"We hold these truths to be self-evident: that all men are created equal."

- United States Declaration of Independence

Tuesday, November 23, 2010

Massachusetts’ Civil Rights Crisis, Part 2 – The Five Fundamental Rights

Second Post – What Violations Look Like

This is the second in a series of posts that describe the ONLY law that protects basic civil rights in Massachusetts - a law that has been forgotten. Violations are the rule, not the exception. This post describes the (commonly seen) violations that do happen.

What do you see in your State or Country?

What Violations of the Five Fundamental Rights (5FRs) law look like:

Sadly, many of these violations are based on reality – they happen on a regular basis.

Violations of Fundamental Right #1 - Access to Telephones:
- Phones are in public places, such as hallways or dining areas.
- Phones are located near or at nurses' stations, so staff can monitor conversations; staff members listen in on calls.
- Calls are kept unreasonably short.
- Phones are shut off (often during ‘groups’); or private phone areas are locked.
- Staff will not provide money/assistance to make calls.

Violations of Fundamental Right #2 - Access to Mail:
- Mail is opened without the patient present.
- Mail is read by staff.
- Mail is opened for any reason beside suspected transmission of contraband.
- Staff refuses to provide writing materials, such as pen and paper, or postage, on request.

Violations of Fundamental Right #3 - Access to Visitors:
- Visiting hours and visits are kept extremely short.
- Visits are only allowed in common areas, such as dining rooms or hallways.
- Staff members are present during a visit.
- Visiting times are not flexible enough to accommodate patients and visitors.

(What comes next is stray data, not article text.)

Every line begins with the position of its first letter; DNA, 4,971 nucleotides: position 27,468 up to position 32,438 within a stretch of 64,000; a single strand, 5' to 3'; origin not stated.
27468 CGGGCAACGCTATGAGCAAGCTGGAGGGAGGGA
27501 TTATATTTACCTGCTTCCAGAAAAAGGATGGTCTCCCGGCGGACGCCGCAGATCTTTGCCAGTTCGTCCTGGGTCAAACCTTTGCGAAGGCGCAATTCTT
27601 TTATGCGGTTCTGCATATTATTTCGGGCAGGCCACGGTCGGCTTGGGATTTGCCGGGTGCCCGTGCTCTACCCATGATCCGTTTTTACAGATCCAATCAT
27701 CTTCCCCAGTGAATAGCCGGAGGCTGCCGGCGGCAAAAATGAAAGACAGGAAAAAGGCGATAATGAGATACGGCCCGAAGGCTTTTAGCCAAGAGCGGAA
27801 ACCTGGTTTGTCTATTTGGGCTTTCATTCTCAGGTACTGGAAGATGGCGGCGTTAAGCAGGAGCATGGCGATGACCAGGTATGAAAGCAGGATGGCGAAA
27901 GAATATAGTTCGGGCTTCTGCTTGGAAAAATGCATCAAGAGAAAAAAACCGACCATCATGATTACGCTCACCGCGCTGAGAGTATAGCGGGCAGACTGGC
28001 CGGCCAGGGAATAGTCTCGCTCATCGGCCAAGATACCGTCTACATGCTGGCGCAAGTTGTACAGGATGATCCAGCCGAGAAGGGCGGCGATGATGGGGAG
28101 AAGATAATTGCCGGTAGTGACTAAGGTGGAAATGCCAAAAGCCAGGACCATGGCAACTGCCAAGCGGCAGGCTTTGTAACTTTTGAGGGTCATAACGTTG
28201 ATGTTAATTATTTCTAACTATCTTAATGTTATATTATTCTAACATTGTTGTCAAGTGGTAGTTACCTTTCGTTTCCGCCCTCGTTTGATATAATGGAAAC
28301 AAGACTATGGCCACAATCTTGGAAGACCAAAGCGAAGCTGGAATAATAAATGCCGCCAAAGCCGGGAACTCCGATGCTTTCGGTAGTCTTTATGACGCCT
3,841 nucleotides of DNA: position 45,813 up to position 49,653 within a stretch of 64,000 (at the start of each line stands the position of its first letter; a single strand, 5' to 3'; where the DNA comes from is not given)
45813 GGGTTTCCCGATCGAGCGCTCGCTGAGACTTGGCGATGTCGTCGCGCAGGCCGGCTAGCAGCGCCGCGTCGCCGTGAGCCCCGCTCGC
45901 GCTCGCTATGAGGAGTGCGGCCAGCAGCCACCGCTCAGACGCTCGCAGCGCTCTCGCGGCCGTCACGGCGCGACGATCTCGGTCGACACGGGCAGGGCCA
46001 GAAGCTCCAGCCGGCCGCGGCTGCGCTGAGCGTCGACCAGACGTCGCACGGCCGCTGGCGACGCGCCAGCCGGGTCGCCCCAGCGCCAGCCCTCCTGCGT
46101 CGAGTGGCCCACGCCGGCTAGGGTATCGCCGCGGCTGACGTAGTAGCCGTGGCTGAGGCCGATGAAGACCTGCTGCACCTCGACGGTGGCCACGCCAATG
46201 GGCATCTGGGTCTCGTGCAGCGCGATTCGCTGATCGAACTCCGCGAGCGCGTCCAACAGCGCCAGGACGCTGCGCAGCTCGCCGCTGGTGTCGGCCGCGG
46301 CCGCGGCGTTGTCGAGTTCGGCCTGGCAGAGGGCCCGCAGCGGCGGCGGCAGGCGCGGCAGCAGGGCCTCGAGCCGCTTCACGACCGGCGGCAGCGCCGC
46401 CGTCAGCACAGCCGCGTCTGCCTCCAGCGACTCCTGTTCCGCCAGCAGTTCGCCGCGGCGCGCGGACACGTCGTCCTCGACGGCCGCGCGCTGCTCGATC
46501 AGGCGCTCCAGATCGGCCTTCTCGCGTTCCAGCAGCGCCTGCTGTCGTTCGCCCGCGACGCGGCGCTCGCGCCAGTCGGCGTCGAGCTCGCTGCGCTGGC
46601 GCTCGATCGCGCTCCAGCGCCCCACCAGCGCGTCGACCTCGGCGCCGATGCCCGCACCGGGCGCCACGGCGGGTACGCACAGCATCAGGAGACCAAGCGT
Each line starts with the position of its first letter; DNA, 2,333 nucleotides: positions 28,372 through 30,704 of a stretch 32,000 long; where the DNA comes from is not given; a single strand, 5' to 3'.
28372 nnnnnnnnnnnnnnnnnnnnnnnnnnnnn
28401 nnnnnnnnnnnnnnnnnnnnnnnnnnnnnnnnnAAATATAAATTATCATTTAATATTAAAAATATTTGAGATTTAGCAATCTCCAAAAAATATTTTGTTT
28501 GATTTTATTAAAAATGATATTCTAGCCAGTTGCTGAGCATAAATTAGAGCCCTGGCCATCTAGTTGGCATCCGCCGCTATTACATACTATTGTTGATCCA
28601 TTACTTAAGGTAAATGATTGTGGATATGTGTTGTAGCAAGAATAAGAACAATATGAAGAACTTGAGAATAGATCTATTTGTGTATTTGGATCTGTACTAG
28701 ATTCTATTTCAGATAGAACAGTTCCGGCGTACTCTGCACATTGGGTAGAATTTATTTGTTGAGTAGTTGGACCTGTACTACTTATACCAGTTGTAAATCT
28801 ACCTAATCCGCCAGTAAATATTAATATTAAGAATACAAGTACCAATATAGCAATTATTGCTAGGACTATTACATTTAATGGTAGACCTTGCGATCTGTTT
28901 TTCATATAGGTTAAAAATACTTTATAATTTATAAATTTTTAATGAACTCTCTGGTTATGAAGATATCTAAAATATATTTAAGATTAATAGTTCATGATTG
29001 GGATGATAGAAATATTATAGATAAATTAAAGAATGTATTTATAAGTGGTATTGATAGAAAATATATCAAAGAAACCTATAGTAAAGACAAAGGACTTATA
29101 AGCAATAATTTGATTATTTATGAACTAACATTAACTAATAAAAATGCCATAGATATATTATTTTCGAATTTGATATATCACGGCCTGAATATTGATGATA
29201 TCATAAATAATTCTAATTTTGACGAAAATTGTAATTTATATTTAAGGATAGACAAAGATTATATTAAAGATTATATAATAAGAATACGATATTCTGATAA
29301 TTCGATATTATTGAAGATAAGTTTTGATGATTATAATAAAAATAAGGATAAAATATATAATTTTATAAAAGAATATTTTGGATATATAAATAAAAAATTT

Violations of Fundamental Right #4 - Humane Physical and Psychological Environment:
- Denial of a safe, private space for resting and sleeping.
- Observation by staff while bathing, using the bathroom, or dressing/undressing.
- Placement (esp. in group homes) with roommates who may endanger a patients’ health and wellbeing; staff is insensitive to trauma issues.
- Shared bathing facilities (i.e., group showers or toilets).

Violations of Fundamental Right #5 - Visits with Lawyers and Outside Care Providers:
- Patients can’t receive or refuse visits from attorneys, outpatient physicians, therapists or clergy.
- Staff won’t allow such visits to occur outside of normal visiting hours.
- On admission or on request afterwards, the patient isn’t given information about free legal services, or staff doesn’t help patients in contacting these services.
- An attorney, if given permission by the patient, is denied access to the client, his/her record; or staff responsible for treatment and care. Also, if that attorney isn’t allowed to attend meetings where the client is present.

Violations of Other Provisions of “Five Fundamental Rights” Law:
- The “Five Fundamental Rights” are not posted in a prominent place, or they are hard to understand or read. Non-English speakers can’t have the rights translated.
- A copy of these rights are requested, but staff refuses to provide it.
- Patients can’t wear their own clothes, keep possessions and money, or don’t have private storage space.
- Patients cannot refuse ECT.


Mental Health Legal Advisors Committee (Boston)

Intake Hours
8:30 a.m. to 1 p.m. - Mondays, Wednesdays and Fridays

Intake LinePhone: (617) 338-2345 press "1" Toll Free Phone:1-800-342-9092 press "1"

Email: MHLAC@mhlac.org

Disability Law Center (Protection and Advocacy agency in Massachusetts)

(Main) Office, Boston:
Phone: (617) 723-8455
Toll Free Phone: (800) 872-9992

TTY: (617) 227-9464
Toll Free TTY: (800) 381-0577
FAX: (617) 723-9125

Western Mass. Office, Northampton:
Phone: (413) 584-6337
Toll Free Phone: (800) 222-5619 Voice
TTY: (413) 582-6919
FAX: (413) 584-2976

E-mail: mail@dlc-ma.org

Center for Public Representation (Newton and Northampton)

Newton, MA Office:
Phone: (617) 965-0776
Fax: (617) 928-0971

Northampton, MA Office:
Phone and TTY: (413) 586-6024
Fax: (413) 586-5711

Email: info@cpr-ma.org


Disabled Persons’ Protection Commission (DPPC) 24-Hour HOTLINE:

Phone/TTY: 1-800-426-9009

The next post will look into the history of the law, and how and why it is so brazenly ignored.

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